The world is facing increasingly critical challenges in producing food and agricultural products. This is due to the rise in population, growing affluence, and several ecological factors. In order to overcome these challenges, scientists and engineers are attempting to integrate new technologies such as Artificial Intelligence, IoT, and robotics into farming.
Deploying advanced agricultural techniques and robotic automation can help us increase agricultural production and meet the world’s rising food demands. While these robots ensure consistency and reliability in farming processes, they can also help make sustainable agricultural management decisions.
Agriculture robots can also help address the shortfall in the agricultural workforce in developed countries. Here are five agriculture robots you can expect to see in the future.
Husky is a medium-sized automated unmanned ground robot that can be customized to perform research or agricultural operations in harsh environments. Due to its high payload capacity, the UGV can be used for multiple agricultural purposes, including pulling mowers and carts, cotton harvesting, weeding, and conducting operations in steep slope vineyards and olive groves.
Husky’s all-terrain tires and powerful motors allow it to conquer any terrain. It uses multiple sensors and systems for accurate positioning and navigation, including 3D LiDAR, GNSS receiver, IMU’s and stereo cameras. In addition, Husky is compatible with a wide range of robotic accessories and offers support in ROS.
The Ecorobotix AVO weeding robot is an agriculture robot powered by the sun. It is a sustainable and fully autonomous robot that can cover 323K square feet of land in a single day and perform weeding operations on both plane lands and row crops. A four-wheel drive, visual navigation system, and lightweight GPS sensors help the robot navigate through obstacles.
The weeding robot also uses a complex set of cameras to target and spray weeds, while its ability to make precise detections reduces herbicide use by over 90%. In addition, AVO employs machine learning techniques to select and spray weeds with a microdose of herbicides.
Mamut is an AI-powered autonomous robotic platform designed to explore fields and capture data on yield and crop health at an individual level. The robot consists of LiDAR sensors, an inertial measurement unit (IMU), wheel odometers, stereo cameras, and a compass, while an onboard AI system helps make sense of multiple sensor data inputs.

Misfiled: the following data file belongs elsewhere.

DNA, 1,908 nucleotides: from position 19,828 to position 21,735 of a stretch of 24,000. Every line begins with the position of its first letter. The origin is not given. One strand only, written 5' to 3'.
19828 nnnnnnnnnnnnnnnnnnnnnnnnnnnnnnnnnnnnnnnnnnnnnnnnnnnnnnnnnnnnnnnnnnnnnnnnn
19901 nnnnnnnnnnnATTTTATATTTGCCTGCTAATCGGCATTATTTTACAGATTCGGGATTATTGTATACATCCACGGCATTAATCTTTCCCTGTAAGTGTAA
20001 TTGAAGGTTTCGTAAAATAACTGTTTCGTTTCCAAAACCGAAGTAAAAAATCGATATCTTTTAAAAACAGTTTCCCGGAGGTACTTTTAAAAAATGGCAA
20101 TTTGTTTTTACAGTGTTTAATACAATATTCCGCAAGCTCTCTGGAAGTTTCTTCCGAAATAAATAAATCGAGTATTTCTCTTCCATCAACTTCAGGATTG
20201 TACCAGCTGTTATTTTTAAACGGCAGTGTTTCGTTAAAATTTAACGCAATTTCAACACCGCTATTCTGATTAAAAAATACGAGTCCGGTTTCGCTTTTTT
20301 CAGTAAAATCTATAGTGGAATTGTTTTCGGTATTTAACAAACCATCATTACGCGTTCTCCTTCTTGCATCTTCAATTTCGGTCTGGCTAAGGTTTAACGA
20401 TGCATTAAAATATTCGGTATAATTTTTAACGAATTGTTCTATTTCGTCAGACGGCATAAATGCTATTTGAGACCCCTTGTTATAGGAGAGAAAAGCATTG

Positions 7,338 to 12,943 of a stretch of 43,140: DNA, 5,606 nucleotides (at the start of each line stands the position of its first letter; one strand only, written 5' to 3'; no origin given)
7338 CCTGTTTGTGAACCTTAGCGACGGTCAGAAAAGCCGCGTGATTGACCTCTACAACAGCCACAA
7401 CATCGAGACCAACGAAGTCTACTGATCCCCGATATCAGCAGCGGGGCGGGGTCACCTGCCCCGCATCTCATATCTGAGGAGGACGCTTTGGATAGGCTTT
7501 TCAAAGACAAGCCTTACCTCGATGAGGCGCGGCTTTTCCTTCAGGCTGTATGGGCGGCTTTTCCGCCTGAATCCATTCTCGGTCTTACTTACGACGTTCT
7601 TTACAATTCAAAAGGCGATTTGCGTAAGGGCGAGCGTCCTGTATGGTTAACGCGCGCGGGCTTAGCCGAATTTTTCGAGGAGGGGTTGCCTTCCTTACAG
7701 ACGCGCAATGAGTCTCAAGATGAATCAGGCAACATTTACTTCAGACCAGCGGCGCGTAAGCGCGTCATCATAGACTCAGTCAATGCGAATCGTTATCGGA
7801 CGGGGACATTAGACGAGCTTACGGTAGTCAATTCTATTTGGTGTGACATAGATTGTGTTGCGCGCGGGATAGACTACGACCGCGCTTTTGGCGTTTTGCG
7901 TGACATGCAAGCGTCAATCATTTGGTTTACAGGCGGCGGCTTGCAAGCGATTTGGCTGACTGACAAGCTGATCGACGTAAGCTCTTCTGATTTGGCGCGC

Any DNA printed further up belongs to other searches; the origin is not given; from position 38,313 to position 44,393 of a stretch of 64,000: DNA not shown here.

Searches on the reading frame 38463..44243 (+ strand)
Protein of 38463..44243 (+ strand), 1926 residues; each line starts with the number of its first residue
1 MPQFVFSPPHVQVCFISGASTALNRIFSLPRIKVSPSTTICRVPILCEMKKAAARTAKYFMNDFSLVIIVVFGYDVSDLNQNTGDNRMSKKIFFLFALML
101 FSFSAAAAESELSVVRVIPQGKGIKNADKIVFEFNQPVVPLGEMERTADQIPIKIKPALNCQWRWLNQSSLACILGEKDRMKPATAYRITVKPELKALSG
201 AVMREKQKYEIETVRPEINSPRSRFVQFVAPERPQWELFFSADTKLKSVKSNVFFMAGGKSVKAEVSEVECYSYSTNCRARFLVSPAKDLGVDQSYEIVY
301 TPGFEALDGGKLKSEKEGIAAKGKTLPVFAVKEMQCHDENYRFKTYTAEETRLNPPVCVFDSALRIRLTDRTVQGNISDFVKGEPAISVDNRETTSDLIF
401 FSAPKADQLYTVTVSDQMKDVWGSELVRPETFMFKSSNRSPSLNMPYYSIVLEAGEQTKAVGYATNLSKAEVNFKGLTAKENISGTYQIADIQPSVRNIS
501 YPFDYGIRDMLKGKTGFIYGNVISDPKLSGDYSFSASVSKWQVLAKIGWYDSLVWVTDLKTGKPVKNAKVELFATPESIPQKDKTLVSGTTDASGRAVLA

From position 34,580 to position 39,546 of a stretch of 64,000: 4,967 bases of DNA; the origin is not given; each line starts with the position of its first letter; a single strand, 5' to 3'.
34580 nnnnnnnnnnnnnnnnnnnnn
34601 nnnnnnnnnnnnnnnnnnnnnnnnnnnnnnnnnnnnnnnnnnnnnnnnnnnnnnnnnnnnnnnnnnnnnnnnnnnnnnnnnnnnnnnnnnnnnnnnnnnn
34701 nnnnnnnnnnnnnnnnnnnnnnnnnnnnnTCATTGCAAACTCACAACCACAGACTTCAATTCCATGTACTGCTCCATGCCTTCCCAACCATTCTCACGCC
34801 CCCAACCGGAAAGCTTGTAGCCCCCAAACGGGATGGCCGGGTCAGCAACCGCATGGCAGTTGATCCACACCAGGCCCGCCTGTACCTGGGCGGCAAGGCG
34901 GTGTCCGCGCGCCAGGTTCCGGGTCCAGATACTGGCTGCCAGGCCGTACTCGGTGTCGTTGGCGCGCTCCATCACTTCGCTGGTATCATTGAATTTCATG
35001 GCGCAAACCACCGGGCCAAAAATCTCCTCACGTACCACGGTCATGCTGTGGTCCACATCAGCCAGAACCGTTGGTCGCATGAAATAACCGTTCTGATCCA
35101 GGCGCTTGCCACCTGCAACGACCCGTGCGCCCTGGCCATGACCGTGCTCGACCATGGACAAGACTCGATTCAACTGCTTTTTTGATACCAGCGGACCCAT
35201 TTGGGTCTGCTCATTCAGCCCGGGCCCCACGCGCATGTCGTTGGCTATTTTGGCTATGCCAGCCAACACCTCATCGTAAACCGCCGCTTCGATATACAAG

Mamut gives growers the ability to derive accurate and actionable information on their crops on an everyday basis. Granular data from the canopy will enable farmers to predict and optimize yields for more output with minimal input. The robot also has the ability to learn from unknown routes in real-time due to its simultaneous localization and mapping capabilities (SLAM).
The Precision Hawk UAV uses remote sensing technologies to complete multiple farming operations like mapping, crop dusting, crop scouting, and spraying from the sky. It employs advanced data analytics techniques to improve everyday operations and decision-making. The aerial drone uses multiple sensors, including thermal, LiDAR, multispectral, and hyperspectral sensors.
Drones can consistently monitor crops and livestock to find problems that are not visible from ground level. For example, one could detect inconsistencies in irrigation by studying sensor inputs in a timelapse format. With drones like Precision Hawk, farmers can perform precision agriculture (PA) by ensuring the efficiency of inputs such as water and fertilizers to improve productivity, quality, and yield.
SwagBot is a four-wheeled mechanical cowboy that is capable of safely navigating cattle, inspecting plants, or removing weeds on a farm. Attributing to its structure and LiDAR plus RGB object detection system, the robot can easily make its way through rough terrains and conquer logs, swamps, or free falls without toppling over.
At the moment, this robot has the ability to automate pasture surveys, animal monitoring, and weed control. However, with better integrations, SwagBot can be applied for several other agricultural processes, such as monitoring cattle health by analyzing temperature and gait and determining where to find grass.
The food gap is potentially one of the greatest threats to humanity in the future. This is why we must strive toward devising more accurate and resourceful farming methodologies. The power of robotic automation and high-accuracy sensors can help us expend minimal resources and achieve the best outcomes.
At Hokuyo, we offer a full range of sensor technologies for automation processes. From OEMs and R&D firms to resellers and end-users, we offer highly accurate sensors for autonomous robotics applications across North America.
Our products include laser rangefinders (LIDAR), obstacle detection sensors, optical data transmission devices, and collision avoidance sensors.